Since opening on October 1st, 1971, the Magic Kingdom has been host to countless millions of happy memories for multiple generations. Although the park hasn’t been around nearly as long as its counterpart on the West coast, the Magic Kingdom has a rich history of its own. After all, it was Walt Disney himself who planned and conceived what came to be known as, “The Florida Project” back in the mid-1960s.
1 This photo from 1977 shows a near-empty Fantasyland.
You can find a Fantasyland in all Disney parks. Unlike other themed areas, it seems to transcend any cultural differences. Fantasyland is presented in a Renaissance motif and is most known for hosting Disney’s most classic character attractions. This is where Cinderella’s Castle reigns supreme among other staples like Peter Pan’s Flight, Mickey's PhilharMagic, Dumbo the Flying Elephant, It’s a Small World, and six of the other main attractions.
However, the Fantasyland guests see today is very different from this 1977 version. In 2010, construction started on a concept, dubbed “New Fantasyland” that would expand the popular area. In the four years it took to revamp this area, rides such as Ariel’s Grotto were conceived and important stations such as the Princess Fairytale Hall opened. To this day, Disney World Fantasyland attractions continue to come and go to make room for modern Disney tales. Some of today’s more popular add-ons include Gaston’s Tavern and the Be Our Guest restaurant.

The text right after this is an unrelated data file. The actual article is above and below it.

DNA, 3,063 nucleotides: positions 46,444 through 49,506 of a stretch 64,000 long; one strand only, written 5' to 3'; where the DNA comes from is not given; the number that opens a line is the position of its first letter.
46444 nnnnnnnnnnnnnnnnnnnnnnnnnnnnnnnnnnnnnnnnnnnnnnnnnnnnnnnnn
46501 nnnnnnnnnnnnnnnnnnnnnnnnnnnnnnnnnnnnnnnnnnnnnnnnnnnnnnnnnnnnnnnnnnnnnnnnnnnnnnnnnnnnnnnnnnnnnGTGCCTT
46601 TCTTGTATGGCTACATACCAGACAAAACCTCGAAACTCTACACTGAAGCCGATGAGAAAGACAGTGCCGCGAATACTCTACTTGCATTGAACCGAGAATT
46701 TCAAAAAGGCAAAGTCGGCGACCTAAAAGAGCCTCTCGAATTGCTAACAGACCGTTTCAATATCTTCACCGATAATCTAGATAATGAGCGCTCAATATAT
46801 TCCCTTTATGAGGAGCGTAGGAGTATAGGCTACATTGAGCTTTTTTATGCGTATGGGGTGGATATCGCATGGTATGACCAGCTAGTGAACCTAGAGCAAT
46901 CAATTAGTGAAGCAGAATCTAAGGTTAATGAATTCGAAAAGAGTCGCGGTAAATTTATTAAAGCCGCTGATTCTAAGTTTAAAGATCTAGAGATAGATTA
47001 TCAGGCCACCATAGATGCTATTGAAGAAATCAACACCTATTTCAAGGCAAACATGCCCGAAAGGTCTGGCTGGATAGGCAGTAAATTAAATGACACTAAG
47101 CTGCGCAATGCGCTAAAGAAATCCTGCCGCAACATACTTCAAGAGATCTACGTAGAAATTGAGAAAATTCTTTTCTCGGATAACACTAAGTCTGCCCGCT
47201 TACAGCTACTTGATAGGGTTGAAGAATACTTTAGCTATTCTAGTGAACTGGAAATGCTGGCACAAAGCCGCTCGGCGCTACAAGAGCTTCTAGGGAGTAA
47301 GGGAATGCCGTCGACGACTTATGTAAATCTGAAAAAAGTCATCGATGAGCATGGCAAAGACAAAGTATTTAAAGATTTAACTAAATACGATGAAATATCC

The attraction seen in this photo is Mr. Toad’s Wild Ride, which closed in 1998 after almost 20 years as one of Disney World’s original attractions. There are a few rides that these guests were able to experience in this 1977 photo that is no longer in Fantasyland today:
• Mickey Mouse Revue (1971–80)
• 20,000 Leagues Under the Sea: Submarine Voyage (1971–94)
• Mr. Toad's Wild Ride (1971–98)
• Skyway to Tomorrowland (1971–99)
• Skull Rock (1971–2011)
• Snow White's Adventures (1971–1994)